• 15. Symbolic-Interpretive Perspective • Subjectivist ontology • Interpretivist epistemology • Organizations are communities, socially constructed in everyday interactions • Organization theorists study how people create and give meaning to their experience of organizational life
  • 16. Postmodern Perspective• Ontology - the social world is created through language & discourse• Epistemology - there is no Truth; knowledge & power are interwoven• Organizations are texts - sites of power relations, marginalization, and play• Organization theorists deconstruct & destabilize ideologies & rational forms of organizing; encourage a reflexive questioning of taken for granted assumptions & practices
  • 17. Poststructuralist Ideas
  • 18. Culture Social Physical Structure Structure TechnologyFig. 1.2 A Conceptual Model Of Organization.
  • 19. Models ofOrganization
  • 20. • I. The "Rational" or Formal Model (Metaphor: Machine, Army)• A. The rationality here is instrumental rationality.• 1. Reason seeks to adopt means solely in terms of the efficiency in promoting the end. 2. Ends are set outside the organization (profits, the market demand for a certain line of products)• B. The organization is likened to a machine. The individual is treated as a cog in the machine.• C. Other• 1. The organization has the formal pyramidal structure-- Commands move down, information moves up. 2. Individuals are glued to the organization through contracts.• D. Problems and paradoxes• 1. Voluntariness of the contract is contradicted by the lack of autonomy of a cog 2. Alienation of labor, job dissatisfaction, etc.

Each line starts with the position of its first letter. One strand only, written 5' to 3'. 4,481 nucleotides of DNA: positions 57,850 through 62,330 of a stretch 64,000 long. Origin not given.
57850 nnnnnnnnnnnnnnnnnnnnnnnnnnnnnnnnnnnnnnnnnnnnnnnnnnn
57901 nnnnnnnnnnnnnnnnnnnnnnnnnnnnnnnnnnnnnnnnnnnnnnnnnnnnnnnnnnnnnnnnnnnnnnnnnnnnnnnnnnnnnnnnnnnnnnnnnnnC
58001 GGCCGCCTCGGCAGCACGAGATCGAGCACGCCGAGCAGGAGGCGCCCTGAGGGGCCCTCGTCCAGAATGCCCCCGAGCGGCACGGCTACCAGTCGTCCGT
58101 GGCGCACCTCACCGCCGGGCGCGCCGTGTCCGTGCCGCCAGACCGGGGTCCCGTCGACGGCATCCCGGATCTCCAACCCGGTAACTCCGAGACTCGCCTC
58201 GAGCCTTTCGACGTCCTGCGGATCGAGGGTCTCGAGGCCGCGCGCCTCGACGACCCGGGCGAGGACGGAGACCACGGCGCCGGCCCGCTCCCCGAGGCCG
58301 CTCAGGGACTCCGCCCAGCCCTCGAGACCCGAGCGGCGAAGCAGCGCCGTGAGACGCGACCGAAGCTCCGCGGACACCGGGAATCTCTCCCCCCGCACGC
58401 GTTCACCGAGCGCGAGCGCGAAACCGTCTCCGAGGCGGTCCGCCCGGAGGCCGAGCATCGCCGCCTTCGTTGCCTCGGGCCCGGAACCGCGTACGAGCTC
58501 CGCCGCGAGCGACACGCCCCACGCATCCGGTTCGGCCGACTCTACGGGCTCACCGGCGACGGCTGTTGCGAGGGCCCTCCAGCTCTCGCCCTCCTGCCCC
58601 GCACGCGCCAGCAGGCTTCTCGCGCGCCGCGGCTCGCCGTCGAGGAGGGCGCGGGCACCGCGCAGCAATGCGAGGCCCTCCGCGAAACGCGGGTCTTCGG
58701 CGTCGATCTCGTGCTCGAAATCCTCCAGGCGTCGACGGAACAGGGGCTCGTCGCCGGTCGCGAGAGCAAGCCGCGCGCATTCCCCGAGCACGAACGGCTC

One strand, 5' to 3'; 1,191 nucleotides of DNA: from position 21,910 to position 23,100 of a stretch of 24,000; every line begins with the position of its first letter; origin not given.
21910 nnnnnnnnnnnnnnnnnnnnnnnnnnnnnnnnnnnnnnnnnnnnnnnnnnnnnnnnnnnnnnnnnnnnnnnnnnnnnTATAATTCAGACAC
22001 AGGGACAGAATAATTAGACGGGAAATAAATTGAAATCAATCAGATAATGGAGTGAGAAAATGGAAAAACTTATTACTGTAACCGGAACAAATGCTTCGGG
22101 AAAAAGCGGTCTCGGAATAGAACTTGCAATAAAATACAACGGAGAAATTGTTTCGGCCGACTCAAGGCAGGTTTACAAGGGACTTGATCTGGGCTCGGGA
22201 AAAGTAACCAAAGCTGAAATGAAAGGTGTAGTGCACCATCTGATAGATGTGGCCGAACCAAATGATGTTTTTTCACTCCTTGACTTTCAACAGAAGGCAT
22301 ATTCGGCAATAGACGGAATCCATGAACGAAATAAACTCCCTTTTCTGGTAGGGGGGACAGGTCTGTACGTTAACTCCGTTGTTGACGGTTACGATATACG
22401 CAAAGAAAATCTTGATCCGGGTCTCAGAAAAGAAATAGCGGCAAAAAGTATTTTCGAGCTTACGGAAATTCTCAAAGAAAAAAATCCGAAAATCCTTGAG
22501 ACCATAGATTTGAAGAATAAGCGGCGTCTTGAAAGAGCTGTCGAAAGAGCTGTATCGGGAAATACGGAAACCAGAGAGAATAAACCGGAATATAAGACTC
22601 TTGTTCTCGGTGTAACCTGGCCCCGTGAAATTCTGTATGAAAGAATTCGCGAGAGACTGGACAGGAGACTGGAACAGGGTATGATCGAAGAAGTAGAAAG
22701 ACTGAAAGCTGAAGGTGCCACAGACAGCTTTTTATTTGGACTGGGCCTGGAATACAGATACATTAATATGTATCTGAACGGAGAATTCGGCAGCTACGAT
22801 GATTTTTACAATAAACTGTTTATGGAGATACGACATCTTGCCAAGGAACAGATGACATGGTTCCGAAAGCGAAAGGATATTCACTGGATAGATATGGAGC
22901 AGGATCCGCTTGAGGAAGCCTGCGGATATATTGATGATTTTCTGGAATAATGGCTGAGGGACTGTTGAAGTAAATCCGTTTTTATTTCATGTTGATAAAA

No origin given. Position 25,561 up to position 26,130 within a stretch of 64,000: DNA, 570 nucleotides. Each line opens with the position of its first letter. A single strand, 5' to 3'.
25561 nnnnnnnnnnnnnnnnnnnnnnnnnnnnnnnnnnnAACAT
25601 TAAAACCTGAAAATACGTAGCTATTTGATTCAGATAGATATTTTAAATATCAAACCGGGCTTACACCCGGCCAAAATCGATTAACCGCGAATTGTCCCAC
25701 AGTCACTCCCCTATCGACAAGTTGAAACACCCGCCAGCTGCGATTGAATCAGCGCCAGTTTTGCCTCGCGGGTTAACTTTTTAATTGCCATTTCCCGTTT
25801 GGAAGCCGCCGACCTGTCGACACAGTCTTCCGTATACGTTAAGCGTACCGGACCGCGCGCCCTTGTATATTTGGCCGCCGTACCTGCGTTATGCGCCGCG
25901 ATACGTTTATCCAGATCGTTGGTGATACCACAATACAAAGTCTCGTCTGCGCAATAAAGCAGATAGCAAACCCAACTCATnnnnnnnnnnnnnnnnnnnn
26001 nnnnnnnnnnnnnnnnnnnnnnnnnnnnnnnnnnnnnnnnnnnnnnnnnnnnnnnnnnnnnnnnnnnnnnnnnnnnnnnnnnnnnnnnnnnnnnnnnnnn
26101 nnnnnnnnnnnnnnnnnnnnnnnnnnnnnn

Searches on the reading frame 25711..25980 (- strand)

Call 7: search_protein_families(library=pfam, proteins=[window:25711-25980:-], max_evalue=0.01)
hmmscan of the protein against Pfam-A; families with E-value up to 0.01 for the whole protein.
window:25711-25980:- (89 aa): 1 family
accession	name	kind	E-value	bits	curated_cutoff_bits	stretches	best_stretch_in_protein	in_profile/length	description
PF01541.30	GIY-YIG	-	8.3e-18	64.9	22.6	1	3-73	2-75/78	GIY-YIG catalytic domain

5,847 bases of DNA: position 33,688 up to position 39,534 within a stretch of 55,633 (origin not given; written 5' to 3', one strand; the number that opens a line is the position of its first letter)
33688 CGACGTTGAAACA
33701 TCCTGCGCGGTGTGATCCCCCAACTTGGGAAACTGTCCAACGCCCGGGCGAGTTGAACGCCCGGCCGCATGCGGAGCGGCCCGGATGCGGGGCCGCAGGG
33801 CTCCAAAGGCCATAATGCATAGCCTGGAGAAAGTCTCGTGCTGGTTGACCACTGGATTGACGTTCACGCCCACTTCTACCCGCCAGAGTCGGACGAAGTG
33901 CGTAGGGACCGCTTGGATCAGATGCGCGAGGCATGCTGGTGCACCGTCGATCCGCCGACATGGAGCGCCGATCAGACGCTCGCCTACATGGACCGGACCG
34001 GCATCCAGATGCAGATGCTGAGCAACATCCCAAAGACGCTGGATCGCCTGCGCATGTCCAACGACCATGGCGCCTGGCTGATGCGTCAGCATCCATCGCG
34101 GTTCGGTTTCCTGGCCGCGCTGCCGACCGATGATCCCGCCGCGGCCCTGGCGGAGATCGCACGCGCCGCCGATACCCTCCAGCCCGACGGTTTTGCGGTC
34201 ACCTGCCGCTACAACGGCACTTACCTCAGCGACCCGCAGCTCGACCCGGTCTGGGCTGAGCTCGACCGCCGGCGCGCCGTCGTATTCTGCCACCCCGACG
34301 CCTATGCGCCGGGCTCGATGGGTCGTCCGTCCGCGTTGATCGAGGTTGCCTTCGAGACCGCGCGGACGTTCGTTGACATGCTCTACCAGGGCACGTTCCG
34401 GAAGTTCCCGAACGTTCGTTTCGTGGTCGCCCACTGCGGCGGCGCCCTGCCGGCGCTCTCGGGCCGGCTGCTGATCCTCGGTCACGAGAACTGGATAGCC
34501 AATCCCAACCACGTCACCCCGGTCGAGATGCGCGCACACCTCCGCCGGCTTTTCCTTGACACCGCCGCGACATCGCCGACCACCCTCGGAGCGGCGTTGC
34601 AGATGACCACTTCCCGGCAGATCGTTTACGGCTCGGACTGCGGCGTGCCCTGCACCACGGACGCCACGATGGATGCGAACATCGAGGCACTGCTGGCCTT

• 21. • II. The "Political" or "Factional" Model• A. The "rationality" is the "tit for tat" model of Polemarchus in Platos Republic• 1. We should help our friends and harm our enemies. 2. We may manipulate ("use") those who are not our friends for the sake of our faction. 3. The end is the increased power and satisfaction of ones faction.• B. The organization is conceived as a field of coalitions competing for scarce resources, power, etc.• C. Ethics is concerned with stating limits on permissible manipulation of others:• 1. The principle of promoting the total good. 2. The principle of respecting the rights of others. 3. The principle of treating others in accord with distributive justice.
  • 22. • III. The Caring Model (Metaphor: Family)• A. The guiding principle is appropriate care:• 1. Care focuses on particular persons. 2. Care is undertaken as an end in itself. 3. Care involves individuals engrossed in caring for other particular individuals. 4. Care is growth-enhancing.• B. The organization is conceived as a network of connected selves.• C. Potential problems• 1. Excessive caring: invasion of privacy, favoritism (injustice) 2. Insufficient caring
  • 23. • IV. The Civic Model. Metaphor: New England Town Meeting• A. At the heart of the civic model is deliberative rationality• 1. Goal is the common good 2. Fundamental equality and mutual respect among participants. 3. We can deliberate about what makes up the common good and about what promotes it, but not about whether we should promote the common good. 4. Good action is valuable in itself as well as in its results. (Undercuts alienation.)• B. Employees are to corporation as good citizen is to the community.• C. Ethical considerations• 1. Works best with long-term employees. 2. Great salary differentials between co-deliberators must be avoided. 3. Requires high level of integrity (good character) among the co-deliberators 4. Not all employees will be co-deliberators; one must still treat them with appropriate respect, caring, etc. 5. The pursuit of the organizational common good must be compatible with the common good of the larger community, with justice, and with respect for rights of those outside the organization.
  • 24. When a man works he works. But when a manprays, GOD works.Commit to the LORD whatever you do, and yourplans will succeed - Proverbs 16:3DECISION-MAKING: Trust in the LORD with all ourheart and do not depend on your ownunderstanding; in all your ways acknowledge Himand he will crown your efforts with success-Proverbs 3:5-6Thank you and God bless.